The real success story of XML is all of the non-developer tools out there that have adopted an XML format that ensures our document infrastructure is founded upon a non-proprietary format that can easily be opened, edited, saved, parsed, and rendered on any platform and with any tool that understands how to parse the XML serialization format, which, as it turns out, just so happens to be *ALL OF THEM*.
Do Mom, Grandma Joe, and Uncle Bill know or even care that the document editor they are using stores their documents in an XML format? Of course not!
But that doesn’t take away from the importance of XML. What they gain is document portability, and therefore the option of using any tool they might choose in the future to open, edit, and save this same document. What we gain (meaning we developers) is a basic foundation in which — no matter what platform and toolset we might prefer to use — can build upon and extend from using off the shelf parts while at the same time ensuring the end result of our creation will be fully interoperable with the end result of the creation of someone else.
With all of this said, however, I do have empathy towards those folks who get XML crammed down their throats in places where XML isn’t necessarily the best fit. While one could argue that using XML as the serialization format for a config file — for example, the *.config files used in the .NET framework — allows the ability quickly and easily gain access to its properties and values without having to think about or even look at the file itself, there are certainly other options. And there’s certainly nothing wrong with using another format — like YAML, for example — that’s a bit more eyeball friendly.
There is a trade off, of course. With XML you don’t have to worry about things like indenting given the fact that XML uses an open/close bracket format to encapsulate its data structure and hierarchy. So if someone inadvertently adds a space or a tab where they shouldn’t have, the original intent of the configuration file is unaffected.
On the other hand, it’s slightly more difficult for a human to interpret and/or edit an XML file by hand than it is to interpret and/or edit a YAML file. And this is important for applications that require a lot of direct developer interaction with its configuration file, especially when dealing with frameworks that don’t have XML support built into their core (e.g. Ruby, which has instead adopted YAML as its core configuration format of choice) which brings us back to my argument specified above:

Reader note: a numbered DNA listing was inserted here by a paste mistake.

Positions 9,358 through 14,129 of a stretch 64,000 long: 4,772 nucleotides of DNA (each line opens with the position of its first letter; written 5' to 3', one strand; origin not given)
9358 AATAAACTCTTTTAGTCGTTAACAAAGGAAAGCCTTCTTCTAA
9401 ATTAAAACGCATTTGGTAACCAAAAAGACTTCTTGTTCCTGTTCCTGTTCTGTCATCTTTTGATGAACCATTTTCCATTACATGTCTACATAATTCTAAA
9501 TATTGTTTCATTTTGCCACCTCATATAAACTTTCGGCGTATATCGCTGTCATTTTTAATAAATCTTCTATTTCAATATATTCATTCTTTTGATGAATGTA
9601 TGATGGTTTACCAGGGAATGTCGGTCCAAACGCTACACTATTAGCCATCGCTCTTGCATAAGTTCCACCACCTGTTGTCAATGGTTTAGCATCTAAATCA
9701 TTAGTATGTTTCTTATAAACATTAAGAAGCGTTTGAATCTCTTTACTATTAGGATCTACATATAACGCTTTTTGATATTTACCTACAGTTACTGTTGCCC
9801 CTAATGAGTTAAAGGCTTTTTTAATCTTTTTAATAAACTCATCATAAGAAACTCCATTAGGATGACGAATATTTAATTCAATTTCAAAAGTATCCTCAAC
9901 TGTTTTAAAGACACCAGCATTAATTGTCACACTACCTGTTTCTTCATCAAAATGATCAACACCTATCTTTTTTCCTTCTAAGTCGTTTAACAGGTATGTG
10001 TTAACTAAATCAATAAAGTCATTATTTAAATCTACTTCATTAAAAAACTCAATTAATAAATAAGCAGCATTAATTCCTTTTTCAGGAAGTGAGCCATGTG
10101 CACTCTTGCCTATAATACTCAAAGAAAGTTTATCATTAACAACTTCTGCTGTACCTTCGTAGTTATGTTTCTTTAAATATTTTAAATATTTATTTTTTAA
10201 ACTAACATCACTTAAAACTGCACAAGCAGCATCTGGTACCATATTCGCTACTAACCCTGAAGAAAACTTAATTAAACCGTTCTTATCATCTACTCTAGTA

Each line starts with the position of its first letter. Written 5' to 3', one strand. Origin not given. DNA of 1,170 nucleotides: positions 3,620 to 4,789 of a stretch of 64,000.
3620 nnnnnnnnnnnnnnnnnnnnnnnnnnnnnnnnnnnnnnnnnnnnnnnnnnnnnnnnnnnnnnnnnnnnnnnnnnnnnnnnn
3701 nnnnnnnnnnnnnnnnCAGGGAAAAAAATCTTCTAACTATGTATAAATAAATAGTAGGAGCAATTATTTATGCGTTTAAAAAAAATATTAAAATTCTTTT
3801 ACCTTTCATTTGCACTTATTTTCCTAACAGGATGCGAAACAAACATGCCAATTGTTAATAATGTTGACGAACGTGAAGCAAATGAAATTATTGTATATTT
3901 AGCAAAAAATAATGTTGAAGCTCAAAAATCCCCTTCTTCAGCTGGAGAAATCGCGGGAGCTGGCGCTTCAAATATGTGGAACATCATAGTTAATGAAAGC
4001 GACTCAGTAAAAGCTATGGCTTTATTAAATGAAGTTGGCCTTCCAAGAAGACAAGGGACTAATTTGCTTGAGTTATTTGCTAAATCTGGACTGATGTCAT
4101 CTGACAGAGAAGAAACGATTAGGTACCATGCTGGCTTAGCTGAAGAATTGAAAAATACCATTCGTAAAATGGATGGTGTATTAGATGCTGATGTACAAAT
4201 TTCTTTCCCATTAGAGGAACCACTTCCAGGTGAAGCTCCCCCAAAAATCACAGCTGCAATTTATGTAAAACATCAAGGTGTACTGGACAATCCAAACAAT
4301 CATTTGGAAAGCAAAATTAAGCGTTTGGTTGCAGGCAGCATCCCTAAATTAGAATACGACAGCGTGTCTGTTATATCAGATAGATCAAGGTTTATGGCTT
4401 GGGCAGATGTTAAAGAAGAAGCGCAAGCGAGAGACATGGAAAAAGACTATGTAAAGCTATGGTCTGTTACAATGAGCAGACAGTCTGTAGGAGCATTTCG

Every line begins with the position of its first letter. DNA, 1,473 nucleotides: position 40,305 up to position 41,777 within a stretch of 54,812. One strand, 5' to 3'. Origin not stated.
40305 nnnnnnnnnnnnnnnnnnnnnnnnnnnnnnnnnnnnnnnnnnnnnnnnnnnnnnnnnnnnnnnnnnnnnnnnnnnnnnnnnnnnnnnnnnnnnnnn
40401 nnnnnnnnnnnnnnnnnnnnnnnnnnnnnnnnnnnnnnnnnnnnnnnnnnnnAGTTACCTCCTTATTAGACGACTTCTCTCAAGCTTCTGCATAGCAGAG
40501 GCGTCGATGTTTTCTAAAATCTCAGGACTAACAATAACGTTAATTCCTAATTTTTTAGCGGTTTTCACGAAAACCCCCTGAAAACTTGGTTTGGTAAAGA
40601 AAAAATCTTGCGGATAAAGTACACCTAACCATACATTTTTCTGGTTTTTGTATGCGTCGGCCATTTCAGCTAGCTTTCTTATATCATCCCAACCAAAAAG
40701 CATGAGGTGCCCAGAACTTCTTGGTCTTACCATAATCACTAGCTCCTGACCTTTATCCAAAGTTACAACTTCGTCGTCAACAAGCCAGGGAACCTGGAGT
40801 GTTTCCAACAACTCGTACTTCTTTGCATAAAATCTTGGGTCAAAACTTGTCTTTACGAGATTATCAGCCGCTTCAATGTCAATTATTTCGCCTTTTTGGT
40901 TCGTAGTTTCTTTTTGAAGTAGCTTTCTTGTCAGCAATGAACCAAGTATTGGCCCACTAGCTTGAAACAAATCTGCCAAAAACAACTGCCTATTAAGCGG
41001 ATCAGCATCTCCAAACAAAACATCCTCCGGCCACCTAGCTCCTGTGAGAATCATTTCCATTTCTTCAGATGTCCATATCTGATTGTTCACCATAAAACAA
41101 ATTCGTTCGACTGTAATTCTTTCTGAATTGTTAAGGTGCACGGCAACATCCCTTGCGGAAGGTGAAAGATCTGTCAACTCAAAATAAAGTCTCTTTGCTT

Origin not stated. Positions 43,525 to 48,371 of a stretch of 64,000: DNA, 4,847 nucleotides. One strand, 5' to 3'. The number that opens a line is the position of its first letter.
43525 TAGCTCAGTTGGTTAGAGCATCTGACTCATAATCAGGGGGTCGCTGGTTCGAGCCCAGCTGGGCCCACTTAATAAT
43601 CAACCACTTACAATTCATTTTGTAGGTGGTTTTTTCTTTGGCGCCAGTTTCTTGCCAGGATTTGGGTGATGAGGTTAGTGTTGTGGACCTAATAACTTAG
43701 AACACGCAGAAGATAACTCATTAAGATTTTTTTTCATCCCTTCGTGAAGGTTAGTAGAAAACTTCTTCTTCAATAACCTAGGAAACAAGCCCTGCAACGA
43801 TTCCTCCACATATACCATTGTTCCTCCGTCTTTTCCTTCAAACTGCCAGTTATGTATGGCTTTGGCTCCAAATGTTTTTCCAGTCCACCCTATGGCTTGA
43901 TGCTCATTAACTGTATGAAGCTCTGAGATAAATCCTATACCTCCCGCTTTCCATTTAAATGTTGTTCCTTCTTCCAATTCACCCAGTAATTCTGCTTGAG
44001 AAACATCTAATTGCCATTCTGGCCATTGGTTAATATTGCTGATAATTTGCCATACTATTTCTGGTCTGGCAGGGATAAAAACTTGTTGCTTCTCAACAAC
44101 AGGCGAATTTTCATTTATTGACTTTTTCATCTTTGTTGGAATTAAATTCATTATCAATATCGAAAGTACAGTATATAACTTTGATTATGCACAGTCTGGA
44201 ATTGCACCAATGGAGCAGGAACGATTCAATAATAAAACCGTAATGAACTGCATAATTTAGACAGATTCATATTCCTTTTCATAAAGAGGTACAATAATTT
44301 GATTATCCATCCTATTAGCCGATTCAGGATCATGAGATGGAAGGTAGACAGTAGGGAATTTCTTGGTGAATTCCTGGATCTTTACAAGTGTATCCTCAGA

Developers who don’t regularly work with XML really despise the fact that they are often times faced with opening, reading, and editing an XML configuration file by hand.
Fair enough. It’s easy to understand why, *especially* when you consider that most of these developers are writing server-side web applications that — as a direct side-effect — don’t ever leave the machine they were created on, and if they do, it’s usually related to checking the file in and out of a VCS of one type or another or in other ways distributed in a “safe” container (e.g. Ruby gems, Python eggs, etc.) that ensures the implied structure — in this case YAML — remains intact. So the benefits of “interop” are irrelevant. What’s there to interop with? It’s a configuration file, and that same configuration file — unlike, for example, an ODF, OOXML, XHTML, and other document types that gain the derived benefits of using XML as their base format — will never have to be read and/or interpreted and/or edited and saved by an application it was never intended to provide configuration settings for.
But does that mean XML truly sucks, or does it simply mean that when writing applications that:
1) Are built on platforms that don’t natively speak XML.
2) Primarily reside in a server-side environment.
3) Utilize configuration files that contain application specific settings as opposed to user specific settings and therefore have no need to be deemed “portable”.
4) Have a high probability of being hacked on, re-configured, and in other forms customized by developers for their specific needs.
… that we, as developers, need to be a bit more mindful to the needs and desires of our “target audience” and, for the reasons specified above, utilize configuration file formats that are free from the “clutter” that is often times associated with the combination of angle brackets, namespaces, and namespace extensions?
Yeah, I think we probably should.
On the other hand, I believe that it’s important to point out that we are moving further and further into a world pwned by XML — Document formats, Web Services, declarative UI languages, etc. — so while it might make better sense to *standardize* on YAML for server-side application configuration, that doesn’t mean you, as a developer, shouldn’t learn all you possibly can about XML. It simply means that you don’t have to directly muck with it inside of your text editor of choice, which, if not mistaken, is the biggest beef the XML haters of the world have with the XML format:
They don’t mind working with it in code, they just don’t want it gouging out their eyeballs and/or would prefer to keep the Carpal Tunnel Syndrome at bay for an additional 10 years or so.
Seems fair enough to me. What about you?